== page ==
John Dryden, a great English poet, dramatist, translator and critic. He was born on August 19, 1631, in Aldwinkle, Northamptonshire, England. He was graduated from Trinity College, Cambridge. In 1657 he moved to London to begin his career as a professional writer, unfortunately his first play The Wild Gallant (1663), was a failure. He has a lot of successful works like: All for love, heroic stanzas as well as a major critical study (An Essay on Dramatic Poesy) and a number of translations. John Dryden died in London on May 12, 1700.
Such a great critical work was the reason behind Dryden's title Father of English criticism. He wrote this essay two years after the Restoration and the reopening of the theaters in England (1688). This essay was an inspiration for other writers to such a critical works, as so it was considered one of the main models for the modern prose; moreover it creates the school of English criticism.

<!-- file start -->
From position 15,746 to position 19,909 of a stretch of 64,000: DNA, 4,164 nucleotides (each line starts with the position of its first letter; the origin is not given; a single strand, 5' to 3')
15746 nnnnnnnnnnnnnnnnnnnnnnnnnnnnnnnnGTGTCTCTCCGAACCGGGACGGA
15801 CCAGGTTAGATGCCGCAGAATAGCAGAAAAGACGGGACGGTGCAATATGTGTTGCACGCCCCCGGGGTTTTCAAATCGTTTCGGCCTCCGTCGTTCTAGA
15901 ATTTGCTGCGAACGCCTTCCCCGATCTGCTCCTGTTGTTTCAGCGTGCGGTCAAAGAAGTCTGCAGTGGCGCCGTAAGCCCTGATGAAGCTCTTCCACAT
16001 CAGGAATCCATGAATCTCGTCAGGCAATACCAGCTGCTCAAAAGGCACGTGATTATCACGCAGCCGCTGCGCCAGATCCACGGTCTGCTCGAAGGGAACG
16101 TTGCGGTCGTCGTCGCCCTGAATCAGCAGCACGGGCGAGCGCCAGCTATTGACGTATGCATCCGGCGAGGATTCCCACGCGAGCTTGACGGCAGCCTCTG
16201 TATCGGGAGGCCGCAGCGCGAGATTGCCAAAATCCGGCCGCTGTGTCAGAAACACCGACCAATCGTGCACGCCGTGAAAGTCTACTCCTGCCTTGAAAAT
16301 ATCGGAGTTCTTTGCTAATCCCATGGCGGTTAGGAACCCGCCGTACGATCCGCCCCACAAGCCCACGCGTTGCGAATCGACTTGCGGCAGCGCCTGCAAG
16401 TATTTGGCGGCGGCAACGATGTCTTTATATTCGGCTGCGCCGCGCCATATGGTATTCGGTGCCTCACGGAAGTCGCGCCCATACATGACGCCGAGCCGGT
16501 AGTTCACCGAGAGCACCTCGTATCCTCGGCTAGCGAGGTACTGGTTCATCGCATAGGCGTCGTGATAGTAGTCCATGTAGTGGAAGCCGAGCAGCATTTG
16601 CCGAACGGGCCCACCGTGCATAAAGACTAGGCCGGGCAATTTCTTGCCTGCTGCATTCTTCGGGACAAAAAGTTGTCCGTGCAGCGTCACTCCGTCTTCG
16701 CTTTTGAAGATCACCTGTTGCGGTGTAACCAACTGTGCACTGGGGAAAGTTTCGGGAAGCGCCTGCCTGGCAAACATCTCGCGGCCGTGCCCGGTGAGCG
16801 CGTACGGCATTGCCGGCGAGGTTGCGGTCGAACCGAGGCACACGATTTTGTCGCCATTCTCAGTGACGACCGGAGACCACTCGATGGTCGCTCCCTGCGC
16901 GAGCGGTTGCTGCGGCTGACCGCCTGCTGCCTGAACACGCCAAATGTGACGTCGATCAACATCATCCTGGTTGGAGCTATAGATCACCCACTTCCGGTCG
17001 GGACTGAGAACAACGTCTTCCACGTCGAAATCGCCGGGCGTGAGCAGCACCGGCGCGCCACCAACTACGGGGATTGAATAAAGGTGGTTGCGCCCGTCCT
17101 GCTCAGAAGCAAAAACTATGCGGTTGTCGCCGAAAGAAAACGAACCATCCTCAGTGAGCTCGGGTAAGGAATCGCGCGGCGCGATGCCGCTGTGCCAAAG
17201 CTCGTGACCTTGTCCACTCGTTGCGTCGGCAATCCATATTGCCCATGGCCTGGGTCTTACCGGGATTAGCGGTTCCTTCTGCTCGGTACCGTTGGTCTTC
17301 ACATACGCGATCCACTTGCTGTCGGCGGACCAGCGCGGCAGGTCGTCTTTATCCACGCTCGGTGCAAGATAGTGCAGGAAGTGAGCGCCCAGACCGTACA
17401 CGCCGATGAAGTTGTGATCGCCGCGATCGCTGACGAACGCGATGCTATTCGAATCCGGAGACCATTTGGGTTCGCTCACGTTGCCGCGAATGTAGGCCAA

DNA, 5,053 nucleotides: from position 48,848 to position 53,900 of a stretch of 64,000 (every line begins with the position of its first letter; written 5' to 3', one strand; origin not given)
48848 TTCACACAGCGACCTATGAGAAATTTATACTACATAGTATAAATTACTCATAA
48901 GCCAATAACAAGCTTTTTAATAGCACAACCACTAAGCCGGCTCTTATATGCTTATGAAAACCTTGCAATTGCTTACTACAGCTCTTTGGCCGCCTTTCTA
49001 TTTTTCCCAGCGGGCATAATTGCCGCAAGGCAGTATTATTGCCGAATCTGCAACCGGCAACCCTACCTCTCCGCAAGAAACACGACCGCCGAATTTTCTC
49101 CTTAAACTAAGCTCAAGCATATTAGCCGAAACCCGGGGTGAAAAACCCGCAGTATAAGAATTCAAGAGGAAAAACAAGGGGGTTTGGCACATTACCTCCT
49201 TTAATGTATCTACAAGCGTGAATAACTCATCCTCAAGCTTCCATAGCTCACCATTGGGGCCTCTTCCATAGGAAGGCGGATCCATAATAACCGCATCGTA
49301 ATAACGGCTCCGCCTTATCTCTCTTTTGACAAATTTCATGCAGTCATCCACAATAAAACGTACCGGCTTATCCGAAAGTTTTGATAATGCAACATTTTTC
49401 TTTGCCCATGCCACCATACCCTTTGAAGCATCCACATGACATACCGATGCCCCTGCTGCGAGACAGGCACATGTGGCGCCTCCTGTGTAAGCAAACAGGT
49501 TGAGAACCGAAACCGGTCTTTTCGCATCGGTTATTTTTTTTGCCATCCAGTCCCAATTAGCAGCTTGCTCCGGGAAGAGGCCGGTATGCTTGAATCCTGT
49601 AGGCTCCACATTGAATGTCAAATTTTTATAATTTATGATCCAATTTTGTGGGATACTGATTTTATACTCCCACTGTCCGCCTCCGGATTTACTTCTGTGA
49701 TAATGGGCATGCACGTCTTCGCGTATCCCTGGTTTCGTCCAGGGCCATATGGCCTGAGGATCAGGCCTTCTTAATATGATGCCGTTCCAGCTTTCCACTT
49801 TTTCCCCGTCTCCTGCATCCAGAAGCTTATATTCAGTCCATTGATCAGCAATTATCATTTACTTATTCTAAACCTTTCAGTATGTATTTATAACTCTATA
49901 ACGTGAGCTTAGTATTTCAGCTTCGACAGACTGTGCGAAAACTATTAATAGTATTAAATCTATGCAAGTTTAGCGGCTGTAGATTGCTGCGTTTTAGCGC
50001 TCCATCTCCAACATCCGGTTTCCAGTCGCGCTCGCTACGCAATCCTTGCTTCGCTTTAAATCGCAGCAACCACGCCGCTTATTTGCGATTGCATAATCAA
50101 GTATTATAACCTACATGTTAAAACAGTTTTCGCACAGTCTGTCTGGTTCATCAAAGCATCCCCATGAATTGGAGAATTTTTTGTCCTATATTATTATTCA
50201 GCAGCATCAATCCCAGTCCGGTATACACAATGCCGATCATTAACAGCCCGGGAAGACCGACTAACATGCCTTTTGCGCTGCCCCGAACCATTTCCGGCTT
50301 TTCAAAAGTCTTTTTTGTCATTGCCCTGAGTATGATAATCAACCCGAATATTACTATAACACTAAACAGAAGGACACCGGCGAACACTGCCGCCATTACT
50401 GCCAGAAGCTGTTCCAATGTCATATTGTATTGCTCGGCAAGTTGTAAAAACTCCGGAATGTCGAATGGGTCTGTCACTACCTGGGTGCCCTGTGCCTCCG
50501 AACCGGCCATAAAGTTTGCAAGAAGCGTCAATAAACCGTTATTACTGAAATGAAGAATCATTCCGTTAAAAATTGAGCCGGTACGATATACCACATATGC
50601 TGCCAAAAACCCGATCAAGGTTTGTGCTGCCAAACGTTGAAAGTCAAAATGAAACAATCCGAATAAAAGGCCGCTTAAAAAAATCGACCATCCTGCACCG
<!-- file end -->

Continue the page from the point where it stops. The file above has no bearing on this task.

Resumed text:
Although the essay was spirited, graceful, & confident, it was a little bit tricky & pedantic since there is a group of view being express. Dryden wrote this essay to develop the English theater and drama, by discussing the classical works and whether art should imitate nature or artists should imitate other artists, he also mentioned The Three Unities (time, place, and action) besides that he argues that the dramatic work should follow the rules of the Decorum, and be polite, wit, and clear.
Dryden wrote this essay as a dramatic dialogue between poet and critics who have different viewpoints about the strengths and weaknesses of, and influences on, British poesy. The dialogue was made by four characters representing four critical positions. These four critical positions deal with five issues. Those speakers are: Crites, Eugenius, Lisideius, and Neander. The...